There is nothing more grating on the ears than the sound of those heinous chipmunks, and I think that that is something everyone can agree on. The incessant screeching of David Seville’s sped-up animated rodents is next to intolerable, and I pity anyone who has to listen to them. Nothing could bring me less joy at Christmas time.
Michael Buble - Santa Baby
MIchael Buble hibernates for the majority of the year, anxiously awaiting the moment that he can pop up from behind his rock to tell you just how much he loves Christmas. The man has covered seemingly every single festive tune imaginable, and they are all excruciatingly hard to listen to. I feel particularly sorry for any retail workers who have had to sit through the album on repeat for hours on end, you all deserve better.
Lady Gaga - Christmas Tree
Lady Gaga’s first foray into Christmas themed songs was ‘Christmas Tree’, a dire attempt at festive seductivity, where she equates her sexual anatomy to a tree. There is no hint at any type of subtlety to the innuendos that Gaga makes, and it is really quite unsavoury. There is no attempt at artistry here, just purely insipid raunch, and the awful 2000’s era electronic beats behind it make the track completely unbearable.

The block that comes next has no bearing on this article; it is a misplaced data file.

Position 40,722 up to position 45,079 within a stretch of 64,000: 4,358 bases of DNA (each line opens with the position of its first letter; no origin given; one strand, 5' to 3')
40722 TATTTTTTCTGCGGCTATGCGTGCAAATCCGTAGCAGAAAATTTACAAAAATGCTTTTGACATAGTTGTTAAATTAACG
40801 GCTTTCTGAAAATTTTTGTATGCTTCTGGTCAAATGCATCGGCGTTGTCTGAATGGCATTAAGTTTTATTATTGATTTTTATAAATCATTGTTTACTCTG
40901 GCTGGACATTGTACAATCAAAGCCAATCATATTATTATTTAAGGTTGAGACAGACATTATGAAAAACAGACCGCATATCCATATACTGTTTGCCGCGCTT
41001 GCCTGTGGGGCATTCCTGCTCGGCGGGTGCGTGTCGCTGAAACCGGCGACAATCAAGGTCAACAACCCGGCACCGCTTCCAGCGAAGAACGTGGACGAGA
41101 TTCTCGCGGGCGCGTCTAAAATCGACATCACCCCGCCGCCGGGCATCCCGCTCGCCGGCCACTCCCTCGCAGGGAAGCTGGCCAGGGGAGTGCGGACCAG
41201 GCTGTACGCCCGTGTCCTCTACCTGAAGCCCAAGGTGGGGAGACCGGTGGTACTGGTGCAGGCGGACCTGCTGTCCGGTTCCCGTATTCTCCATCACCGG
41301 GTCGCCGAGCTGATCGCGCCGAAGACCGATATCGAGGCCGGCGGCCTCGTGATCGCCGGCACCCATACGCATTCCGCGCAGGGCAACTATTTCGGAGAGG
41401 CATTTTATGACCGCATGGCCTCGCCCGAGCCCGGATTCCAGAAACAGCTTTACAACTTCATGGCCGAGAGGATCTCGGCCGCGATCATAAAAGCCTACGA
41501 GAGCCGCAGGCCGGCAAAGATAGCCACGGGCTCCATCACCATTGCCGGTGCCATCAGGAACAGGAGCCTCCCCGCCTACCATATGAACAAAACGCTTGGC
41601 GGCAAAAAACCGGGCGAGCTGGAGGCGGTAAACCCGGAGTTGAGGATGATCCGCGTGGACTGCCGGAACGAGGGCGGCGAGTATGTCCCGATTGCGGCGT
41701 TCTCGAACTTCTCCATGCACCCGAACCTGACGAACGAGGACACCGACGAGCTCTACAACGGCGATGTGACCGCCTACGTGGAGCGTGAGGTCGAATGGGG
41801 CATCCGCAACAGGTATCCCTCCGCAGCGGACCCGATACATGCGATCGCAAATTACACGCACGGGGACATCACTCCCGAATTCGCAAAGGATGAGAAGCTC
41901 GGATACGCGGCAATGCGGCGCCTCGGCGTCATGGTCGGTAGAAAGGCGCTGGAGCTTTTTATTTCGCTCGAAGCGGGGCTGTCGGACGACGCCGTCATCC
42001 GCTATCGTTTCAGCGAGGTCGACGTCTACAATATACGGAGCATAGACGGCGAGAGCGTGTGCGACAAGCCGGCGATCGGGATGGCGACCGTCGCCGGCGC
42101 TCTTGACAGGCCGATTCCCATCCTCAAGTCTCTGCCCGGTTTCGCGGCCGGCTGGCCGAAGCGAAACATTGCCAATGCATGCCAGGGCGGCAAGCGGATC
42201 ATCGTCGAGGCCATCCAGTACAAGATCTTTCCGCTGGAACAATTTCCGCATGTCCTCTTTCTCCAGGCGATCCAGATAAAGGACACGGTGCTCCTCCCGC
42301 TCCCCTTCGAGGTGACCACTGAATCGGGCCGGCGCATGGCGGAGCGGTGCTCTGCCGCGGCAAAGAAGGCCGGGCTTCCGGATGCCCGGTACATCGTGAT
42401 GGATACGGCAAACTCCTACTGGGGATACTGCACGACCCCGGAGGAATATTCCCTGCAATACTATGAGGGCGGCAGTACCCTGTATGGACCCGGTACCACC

Mistletoe - Justin Bieber
Bieber has attempted christmas hits a few times throughout his career, and has two tracks to avoid this Christmas. Firstly, Mistletoe, his adaption of the classic festive track ‘Drummer Boy’, turning the track into a ballad type pop track that is utterly horrendous. He even features Busta Rhymes in the song, who is demoted to ‘paruppa pum pum’ man. An honourable mention goes out to his 2011 team-up with Mariah Carey for a version of ‘All I Want For Christmas’, which is similarly awful.